Mercedes-Benz EQXX updated this week its record of efficiency for electric vehicles. 1,202 km were covered with a single battery of 100 kWh batteries.
In April, Mercedes-Benz did something that no other car manufacturer had ever done before: driving more than 1,000 miles with one full battery. And if that wasn’t interesting enough, the Germans did it under the normal conditions that every road user goes through every day.
The Mercedes-Benz EQXX, a fully-fledged electric model used for the trip, drove from Stuttgart to Cassis in France for two days (over 14 hours). A journey of 1,008 km. The car still had 140 kilometers left at the station, and that was enough reason to see if there was still a long way to go.
This week Mercedes drivers boarded Stuttgart again, but this time they were driving on the British 1st Silverstone System 1 for two days (14 hours and 30 minutes by car). Just under 1,100 kilometers had to be covered with a battery of about 100 kWh. And just like the last time, test drivers had to deal with normal road conditions. There are no closed roads and no open roads.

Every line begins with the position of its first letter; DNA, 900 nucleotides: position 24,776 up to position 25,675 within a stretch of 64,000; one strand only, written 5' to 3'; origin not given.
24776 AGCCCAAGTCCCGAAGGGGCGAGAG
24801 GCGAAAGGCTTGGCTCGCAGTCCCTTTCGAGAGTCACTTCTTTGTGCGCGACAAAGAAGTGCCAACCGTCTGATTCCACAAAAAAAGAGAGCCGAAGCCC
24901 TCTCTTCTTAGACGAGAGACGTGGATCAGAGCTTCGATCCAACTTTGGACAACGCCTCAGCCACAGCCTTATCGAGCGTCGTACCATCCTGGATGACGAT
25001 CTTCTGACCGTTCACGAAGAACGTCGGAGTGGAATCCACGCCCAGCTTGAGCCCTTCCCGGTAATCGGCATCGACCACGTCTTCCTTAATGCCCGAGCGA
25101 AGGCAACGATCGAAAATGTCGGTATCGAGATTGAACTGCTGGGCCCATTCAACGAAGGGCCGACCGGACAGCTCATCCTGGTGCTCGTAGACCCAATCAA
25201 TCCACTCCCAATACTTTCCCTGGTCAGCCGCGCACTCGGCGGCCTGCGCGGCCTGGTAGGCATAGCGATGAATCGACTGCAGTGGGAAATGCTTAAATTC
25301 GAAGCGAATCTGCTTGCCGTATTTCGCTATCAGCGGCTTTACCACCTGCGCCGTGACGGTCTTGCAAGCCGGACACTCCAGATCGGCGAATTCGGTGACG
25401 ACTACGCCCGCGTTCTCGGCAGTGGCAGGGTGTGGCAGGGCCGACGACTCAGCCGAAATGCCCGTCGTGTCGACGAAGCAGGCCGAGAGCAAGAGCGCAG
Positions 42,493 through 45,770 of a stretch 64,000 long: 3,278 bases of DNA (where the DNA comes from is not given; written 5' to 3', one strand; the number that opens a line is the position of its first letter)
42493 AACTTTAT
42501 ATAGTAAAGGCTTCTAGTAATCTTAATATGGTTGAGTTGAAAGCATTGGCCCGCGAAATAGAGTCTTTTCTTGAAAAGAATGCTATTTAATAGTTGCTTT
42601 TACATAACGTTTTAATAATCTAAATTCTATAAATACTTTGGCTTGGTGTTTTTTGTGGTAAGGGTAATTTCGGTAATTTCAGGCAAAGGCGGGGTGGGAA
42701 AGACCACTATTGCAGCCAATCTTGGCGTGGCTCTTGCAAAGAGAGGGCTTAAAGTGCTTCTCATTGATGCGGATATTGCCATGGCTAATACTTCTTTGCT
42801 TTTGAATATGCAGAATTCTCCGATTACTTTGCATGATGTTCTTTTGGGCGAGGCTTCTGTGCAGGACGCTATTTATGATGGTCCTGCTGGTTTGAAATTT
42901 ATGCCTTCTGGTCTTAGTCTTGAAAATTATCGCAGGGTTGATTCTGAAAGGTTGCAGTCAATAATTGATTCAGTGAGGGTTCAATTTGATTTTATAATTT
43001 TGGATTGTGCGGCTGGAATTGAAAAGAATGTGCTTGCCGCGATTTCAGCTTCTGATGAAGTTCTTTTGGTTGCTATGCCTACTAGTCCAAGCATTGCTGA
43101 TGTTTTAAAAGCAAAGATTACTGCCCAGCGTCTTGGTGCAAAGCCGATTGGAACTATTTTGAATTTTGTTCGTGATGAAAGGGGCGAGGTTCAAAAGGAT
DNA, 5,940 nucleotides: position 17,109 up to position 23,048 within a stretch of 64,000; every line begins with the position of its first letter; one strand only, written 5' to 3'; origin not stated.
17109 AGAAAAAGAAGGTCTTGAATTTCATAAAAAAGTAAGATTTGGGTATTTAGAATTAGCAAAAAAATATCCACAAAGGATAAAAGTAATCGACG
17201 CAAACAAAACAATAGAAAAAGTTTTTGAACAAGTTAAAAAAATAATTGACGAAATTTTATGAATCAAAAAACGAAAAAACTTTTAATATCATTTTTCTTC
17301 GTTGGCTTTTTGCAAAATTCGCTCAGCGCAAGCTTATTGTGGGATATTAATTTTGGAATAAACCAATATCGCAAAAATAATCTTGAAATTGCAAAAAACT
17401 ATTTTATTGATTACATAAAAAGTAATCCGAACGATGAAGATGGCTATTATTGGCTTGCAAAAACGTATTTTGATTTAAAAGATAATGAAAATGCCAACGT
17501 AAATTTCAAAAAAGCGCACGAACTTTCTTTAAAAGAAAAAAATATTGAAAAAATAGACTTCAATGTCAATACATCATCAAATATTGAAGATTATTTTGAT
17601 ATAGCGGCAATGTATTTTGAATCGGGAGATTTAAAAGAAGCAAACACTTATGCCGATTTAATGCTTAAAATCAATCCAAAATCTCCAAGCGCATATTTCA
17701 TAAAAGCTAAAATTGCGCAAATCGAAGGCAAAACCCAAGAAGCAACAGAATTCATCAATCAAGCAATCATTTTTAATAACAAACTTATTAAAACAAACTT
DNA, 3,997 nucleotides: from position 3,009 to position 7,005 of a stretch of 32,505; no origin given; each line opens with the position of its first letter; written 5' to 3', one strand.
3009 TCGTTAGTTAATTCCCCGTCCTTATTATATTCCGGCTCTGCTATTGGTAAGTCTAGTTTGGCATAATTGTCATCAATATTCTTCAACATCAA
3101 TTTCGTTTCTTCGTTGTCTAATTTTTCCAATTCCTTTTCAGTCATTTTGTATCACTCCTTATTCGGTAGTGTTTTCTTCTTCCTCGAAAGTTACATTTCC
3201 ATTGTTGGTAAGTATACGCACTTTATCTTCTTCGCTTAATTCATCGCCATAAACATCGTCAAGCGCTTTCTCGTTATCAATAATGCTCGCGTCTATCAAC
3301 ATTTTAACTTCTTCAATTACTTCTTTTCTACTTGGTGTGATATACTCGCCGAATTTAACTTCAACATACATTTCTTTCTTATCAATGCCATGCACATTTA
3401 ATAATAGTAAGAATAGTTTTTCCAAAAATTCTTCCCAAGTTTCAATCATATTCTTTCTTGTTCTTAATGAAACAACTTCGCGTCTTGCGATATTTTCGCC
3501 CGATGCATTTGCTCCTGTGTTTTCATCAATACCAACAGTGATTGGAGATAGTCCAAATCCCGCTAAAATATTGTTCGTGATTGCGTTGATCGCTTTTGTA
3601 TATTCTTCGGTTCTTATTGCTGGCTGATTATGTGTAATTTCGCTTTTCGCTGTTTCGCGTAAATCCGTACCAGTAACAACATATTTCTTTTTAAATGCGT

The drivers took the car safely to Silverstone. After that, there was enough charge for Dutch driver Nyck de Vries to complete 11 more circuits in the EQXX. He did not do so with a feather right leg, because De Vries kicked the car at his top speed of 140 miles per hour.
Including De Vries cycles, the total covered distance comes in an impressive 1,202 kilometers. This increases the efficiency of the vehicle from 8.7 kWh / 100 km to 8.3 kWh / 100 km.
Now there are some precautions for a new trip. Although interesting, there are other factors that positively affect a variety of vehicles. First, it is not hot: it was higher last weekend than in April. Electric cars work best in warmer climates.
The sun was also stronger, which means that the solar panel on the EQXX roof provided more energy. They are small differences, but at such heights, they can make all the difference.
Mercedes itself indicates that because of the high temperatures, the weather also had to be turned on several times, undoubtedly affecting the battery charge. In total, the weather was turned on for 8 hours “with only a negative impact on total energy consumption”, according to the car manufacturer.
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